What is the purpose of this research?
For a complete overview of all three hyposalivation-related studies underway in the Relman Lab, please view the Projects Page. This page introduces the rationale motivating the Understanding Acute Hyposalivation Study.
In this project, we seek to identify in the mouths of healthy adults the bacterial
populations that are sensitive to temporary reductions in salivary flow, such as those caused by the temporary use of a medication. We hypothesize that a temporary reduction in salivary flow may alter bacterial communities in the same way that a drought can visibly impact plant communities in natural environments. The image to the right shows the effect of the 2002-2003 drought on pinyon trees in the Los Alamos National Forest. For more information about this drought, please visit The University of Arizona Website.
In this study, we seek to understand the extent to which temporary reductions in salivary flow impact oral microbial communities. To achieve this aim, we ask volunteers to use an FDA-approved medication for a maxium of 16 days to simulate a temporary drought.
We will temporarily manipulate the salivary flow rate in healthy adults by administering the anticholinergic drug Transderm Scop.
We will use the FDA-approved drug Transderm Scop, which is commonly used to treat motion sickness in healthy adults, to modulate salivary flow in at most 77 healthy, non-smoking volunteers who are between the ages of 18 and 55. We will ask volunteers to use the Transderm Scop patch for at most 16 days while enrolled in the study. Transderm Scop temporarily reduces the amount of salivary flow by about 50%.
About 70% of individuals who take this drug will begin to experience dry mouth, and hyposalivation, within 12-24 hours of first applying the patch to the skin. Importantly, the salivary flow rate returns to normal levels when individuals stop taking the drug, so the effect of reduced salivary flow is temporary and reversible.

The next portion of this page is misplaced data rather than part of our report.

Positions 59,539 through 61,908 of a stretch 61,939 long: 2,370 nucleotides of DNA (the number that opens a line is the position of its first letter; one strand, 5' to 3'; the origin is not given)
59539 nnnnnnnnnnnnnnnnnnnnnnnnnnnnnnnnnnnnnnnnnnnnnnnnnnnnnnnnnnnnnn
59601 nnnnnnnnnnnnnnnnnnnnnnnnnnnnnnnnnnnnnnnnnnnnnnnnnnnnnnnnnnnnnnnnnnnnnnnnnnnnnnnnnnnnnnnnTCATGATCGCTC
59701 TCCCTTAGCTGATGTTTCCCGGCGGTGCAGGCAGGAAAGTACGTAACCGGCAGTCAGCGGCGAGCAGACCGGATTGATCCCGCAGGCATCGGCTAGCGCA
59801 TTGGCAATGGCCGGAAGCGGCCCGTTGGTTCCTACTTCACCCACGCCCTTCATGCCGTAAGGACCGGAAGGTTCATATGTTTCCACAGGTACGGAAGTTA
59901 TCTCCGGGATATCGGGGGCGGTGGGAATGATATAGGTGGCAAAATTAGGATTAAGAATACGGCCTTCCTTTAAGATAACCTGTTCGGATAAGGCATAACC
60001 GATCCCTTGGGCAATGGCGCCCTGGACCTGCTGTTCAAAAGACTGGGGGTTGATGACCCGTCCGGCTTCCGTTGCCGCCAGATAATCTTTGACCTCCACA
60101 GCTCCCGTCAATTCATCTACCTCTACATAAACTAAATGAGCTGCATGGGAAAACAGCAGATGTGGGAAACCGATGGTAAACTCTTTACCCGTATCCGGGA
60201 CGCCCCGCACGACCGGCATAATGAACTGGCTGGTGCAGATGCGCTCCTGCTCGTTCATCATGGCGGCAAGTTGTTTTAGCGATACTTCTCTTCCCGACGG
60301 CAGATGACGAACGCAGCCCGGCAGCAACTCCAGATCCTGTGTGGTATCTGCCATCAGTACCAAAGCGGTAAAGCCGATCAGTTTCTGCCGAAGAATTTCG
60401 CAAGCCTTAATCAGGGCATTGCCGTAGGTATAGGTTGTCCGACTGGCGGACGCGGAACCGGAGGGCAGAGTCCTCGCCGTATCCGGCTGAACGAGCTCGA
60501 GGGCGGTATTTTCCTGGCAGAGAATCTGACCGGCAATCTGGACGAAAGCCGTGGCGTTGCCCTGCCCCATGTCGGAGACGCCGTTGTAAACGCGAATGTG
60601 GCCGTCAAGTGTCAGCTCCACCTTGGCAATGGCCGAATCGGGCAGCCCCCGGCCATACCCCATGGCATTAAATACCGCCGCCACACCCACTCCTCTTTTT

1. Our first objective is to determine the extent to which an acute reduction in salivary flow impacts the spatial structure of oral microbial communities.
We seek to test the hypothesis that the oral microbial communities residing in very wet environments (i.e., those located adjacent to the major salivary glands) will be disproportionately impacted, as compared to communities in environments that are normally dry (i.e., those isolated from salivary flow), following an acute, temporary reduction in salivary flow. We believe that by identifying the ways in which hyposalivation alters the spatial structure of human oral microbial communities, we may be able to define the role that saliva naturally plays in maintaining human oral health.
2. Our second objective is to determine whether and how acute hyposalivation modulates the rate at which microbial communities change.
We don’t currently know whether hyposalivation alters the rate at which microbial community change occurs, but if it either increases or decreases the rate of community compositional change, our findings could have important implications for managing human oral health.
We are specifically interested in understanding whether the rates of community compositional change at some sites in the mouth differ as compared to the rates of change at other sites following the acute onset of reduced salivary flow.
Finally, we are interested in understanding the speed to and extent with which microbial communities recover following withdrawal of Transderm Scop and resumption of normal salivary flow.
Why is this research important?
Most researchers who have evaluated the impact of hyposalivation on oral microbial communities have done so by studying patients who have experienced reduced salivary flow for months to years. The aim of our study, by comparison, is to improve our understanding of a form of hyposalivation that impacts most people at some point in their lives: temporary, medication-induced hyposalivation. Our short-term goal is to identify features of microbial communities that are associated with the early onset of hyposalivation so that in the long-term, diagnostics targeting early indicators can be developed.
What can I do to help?
We are recruiting 77 healthy, non-smoking volunteers who are between the ages of 18 and 55 for this study. Our volunteers should not be under the treatment of a physician for any chronic medical condition, and should not be taking any medication besides birth control on a daily basis.
If you are interested in participating in this research study, please take a close look at the risks and benefits of this research, as well as what we will ask you to do by clicking on Participate in the Acute Hyposalivation Study.
If you are a clinician, and you would be willing to send letters to your patients on our behalf, please email Diana Proctor at firstname.lastname@example.org, and she will send template forms to you. You may also call Diana at (650)-485-3793.
You can follow @brushwithucsf on Instagram/Twitter/Facebook.
You can also spread the word to others who may be interested in our research by tweeting or reblogging.
Thank you for your interest in our research study!
This not-for-profit research project is funded by a National Institute of Dental and Craniofacial Research grant (R01-DE23113-001) to Dr. David Relman.